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The Carl J. and Ruth Shapiro Cardiovascular Center design and construction teams are focused on building an environmentally friendly building inside and out.
During the three-year construction schedule, contractors have been recycling more than 90 percent of construction waste and using recycled building materials when possible. Low-emitting adhesives, sealants, carpets and paints will be in place throughout the facility. And more than 75 percent of interior spaces throughout the building will be exposed to natural light.
“Building an environmentally-friendly facility goes far beyond including low-wattage light bulbs,” Arthur Mombourquette, BWH vice president of Support Services, said. “We made this commitment with significant employee interest and support for ‘green’ initiatives throughout our distributed campus.”
BWH and the Shapiro design and construction teams committed to building a “green building” and gaining the prestigious LEED (Leadership in Energy and Environmental Design) silver certification from the U.S. Green Building Council. In doing so, BWH is designing and building the Shapiro Center in accordance with the Green Guide for Health Care, the health care sector’s first quantifiable sustainable design toolkit that integrates enhanced environmental and health principles and practices into the planning, design, construction, operations and maintenance of facilities.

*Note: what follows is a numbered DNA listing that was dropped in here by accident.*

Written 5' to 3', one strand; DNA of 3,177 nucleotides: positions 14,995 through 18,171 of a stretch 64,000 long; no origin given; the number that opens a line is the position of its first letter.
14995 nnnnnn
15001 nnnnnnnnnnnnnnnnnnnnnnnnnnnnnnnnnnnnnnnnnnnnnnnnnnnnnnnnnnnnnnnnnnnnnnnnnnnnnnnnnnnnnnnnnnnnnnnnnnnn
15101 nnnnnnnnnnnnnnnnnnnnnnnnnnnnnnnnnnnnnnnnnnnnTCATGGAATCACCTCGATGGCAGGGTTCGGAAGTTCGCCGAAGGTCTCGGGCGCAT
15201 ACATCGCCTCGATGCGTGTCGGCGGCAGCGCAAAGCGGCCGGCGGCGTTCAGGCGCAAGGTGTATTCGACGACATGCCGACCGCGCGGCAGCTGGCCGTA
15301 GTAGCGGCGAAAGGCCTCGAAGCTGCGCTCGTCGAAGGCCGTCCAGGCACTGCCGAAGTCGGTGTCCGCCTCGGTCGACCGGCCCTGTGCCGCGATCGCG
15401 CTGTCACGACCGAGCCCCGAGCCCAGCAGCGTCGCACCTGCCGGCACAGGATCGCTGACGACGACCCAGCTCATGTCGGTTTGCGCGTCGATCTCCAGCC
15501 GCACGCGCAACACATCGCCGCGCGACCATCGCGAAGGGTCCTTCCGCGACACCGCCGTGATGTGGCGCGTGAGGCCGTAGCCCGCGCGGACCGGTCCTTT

The LEED designation follows a rigorous third-party analysis in five key areas of human and environmental health: sustainable site development, water savings, energy efficiency, materials selection and indoor environmental quality.
Designs for the Shapiro Center call for as much landscaping around the building as possible to reduce the amount of asphalt and other impervious surfaces that cause rainwater to run into the city’s sewer system. The facility also will have some waterless urinals in public bathrooms, waterless medical devices and an intricate plumbing system that diverts treated water for irrigation.
The windows are designed to maximize heating and cooling throughout the Shapiro Center while reducing light pollution—or unnecessary light—outside the building.
“We have made a tremendous commitment to ensuring the Shapiro Center improves the health of our patients and helps us maintain the health of our neighborhood,” Mombourquette said.
Just a few of the elements that make the Carl J. and Ruth Shapiro Cardiovascular Center an environmentally-friendly building are: